click photo to enlarge
When I was a boy autumn was the time of year for gathering the seeds of the horse chestnut tree, known to children throughout Britain as "conkers". Of course part of the fun of childhood is anticipation, and as August turned into September, and the growing, green, spiky shells that held the coveted conkers became visible high in the trees, we could often wait no longer for them to fall to earth. So, armed with short, stout sticks we went to where the favoured trees grew and hurled our pieces of wood, aiming to knock the conkers down, remove them from their shells and carry off our trophies to be hardened, skewered, strung and used in our playground game.
The trouble was, the first conkers we knocked down were often not ready, and instead of being glossy brown were white or skewbald. Those that fell due to the wind or ripeness were invariably the biggest, brownest and best, but that meant waiting until the end of September and often into October - and small boys hate to wait.
The group of trees where we usually gathered our conkers grew in a row by a public footpath, and one of the rites of passage for boys in my Yorkshire Dales market town was to learn to distinguish between the trees that were "good uns" and those that were "water babies" (this name pronounced in Dales-speak with "a" sounded as in cat!) The latter were conkers that were small, remained white, never hardened, and were soft because they were full of a watery liquid. Their shells were a duller green/brown, and they had fewer (often no) prickles, compared with the big, spiky light green shells of the good uns. Another distinguishing feature was the leaves. They had the big "fingers" characteristic of the tree, but these were usually smaller, less vigorous, and as the autumn progressed they coloured in a different way to the favoured trees.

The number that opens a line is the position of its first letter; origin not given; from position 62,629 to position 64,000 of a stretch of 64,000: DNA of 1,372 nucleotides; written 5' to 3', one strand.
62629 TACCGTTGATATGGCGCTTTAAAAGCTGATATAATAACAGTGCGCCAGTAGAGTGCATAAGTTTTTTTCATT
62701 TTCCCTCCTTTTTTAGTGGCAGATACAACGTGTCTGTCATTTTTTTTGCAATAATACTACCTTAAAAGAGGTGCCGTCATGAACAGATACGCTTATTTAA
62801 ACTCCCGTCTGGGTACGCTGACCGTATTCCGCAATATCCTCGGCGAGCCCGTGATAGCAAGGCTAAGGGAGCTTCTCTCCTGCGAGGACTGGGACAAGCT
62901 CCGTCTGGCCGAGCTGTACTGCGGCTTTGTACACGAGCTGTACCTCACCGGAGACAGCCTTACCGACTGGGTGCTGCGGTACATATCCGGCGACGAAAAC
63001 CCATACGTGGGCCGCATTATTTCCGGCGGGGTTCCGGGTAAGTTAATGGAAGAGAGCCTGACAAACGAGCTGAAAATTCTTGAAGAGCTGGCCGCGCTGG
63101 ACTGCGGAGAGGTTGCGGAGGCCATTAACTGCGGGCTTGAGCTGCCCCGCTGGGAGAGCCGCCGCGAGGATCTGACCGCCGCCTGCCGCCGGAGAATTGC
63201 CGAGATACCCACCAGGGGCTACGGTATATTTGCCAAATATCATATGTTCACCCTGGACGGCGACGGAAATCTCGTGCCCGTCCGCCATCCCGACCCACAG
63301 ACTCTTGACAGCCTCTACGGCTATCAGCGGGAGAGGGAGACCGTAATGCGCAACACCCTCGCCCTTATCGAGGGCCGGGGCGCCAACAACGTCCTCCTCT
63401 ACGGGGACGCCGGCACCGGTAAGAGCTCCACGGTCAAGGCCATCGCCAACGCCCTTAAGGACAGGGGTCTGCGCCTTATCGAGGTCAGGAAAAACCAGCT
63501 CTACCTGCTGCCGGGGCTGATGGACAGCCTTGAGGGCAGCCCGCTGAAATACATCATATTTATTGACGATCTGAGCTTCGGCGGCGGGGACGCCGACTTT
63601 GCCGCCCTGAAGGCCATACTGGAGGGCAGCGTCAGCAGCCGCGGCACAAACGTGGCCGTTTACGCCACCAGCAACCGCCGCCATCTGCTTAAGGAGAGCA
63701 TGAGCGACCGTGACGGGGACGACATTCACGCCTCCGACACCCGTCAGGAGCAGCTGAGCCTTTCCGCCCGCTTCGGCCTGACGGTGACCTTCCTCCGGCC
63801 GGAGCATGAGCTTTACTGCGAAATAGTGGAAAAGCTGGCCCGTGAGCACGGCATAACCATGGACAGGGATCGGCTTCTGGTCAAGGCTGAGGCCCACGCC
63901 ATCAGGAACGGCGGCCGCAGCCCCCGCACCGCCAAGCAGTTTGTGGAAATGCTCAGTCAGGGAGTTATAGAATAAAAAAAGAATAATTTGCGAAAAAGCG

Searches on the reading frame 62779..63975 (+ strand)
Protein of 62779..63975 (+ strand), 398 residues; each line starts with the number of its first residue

The other day, as I walked near Aswarby in Lincolnshire, I came across a group of horse chestnut trees, and noted with surprise that every one was a water baby. Why, I wondered (temporarily rolling back the years) would anyone want to plant such trees? Near the front of my house is a row of horse chestnut trees by a stream, and, I'm glad to say, each one is a "good un"! So, today I present, for your edification and delectation images of leaves from these locations, with the good un first and the water baby second.
photograph & text (c) T. Boughen
Photo1 (Photo 2)
Camera: Olympus E510
Mode: Aperture Priority
Focal Length: 79mm (158mm/35mm equiv.):(150mm (300mm/35mm equiv.))
F No: f4.7 (f5.6)
Shutter Speed: 1/800 (1/640)
Exposure Compensation: -0.7 EV
Image Stabilisation: On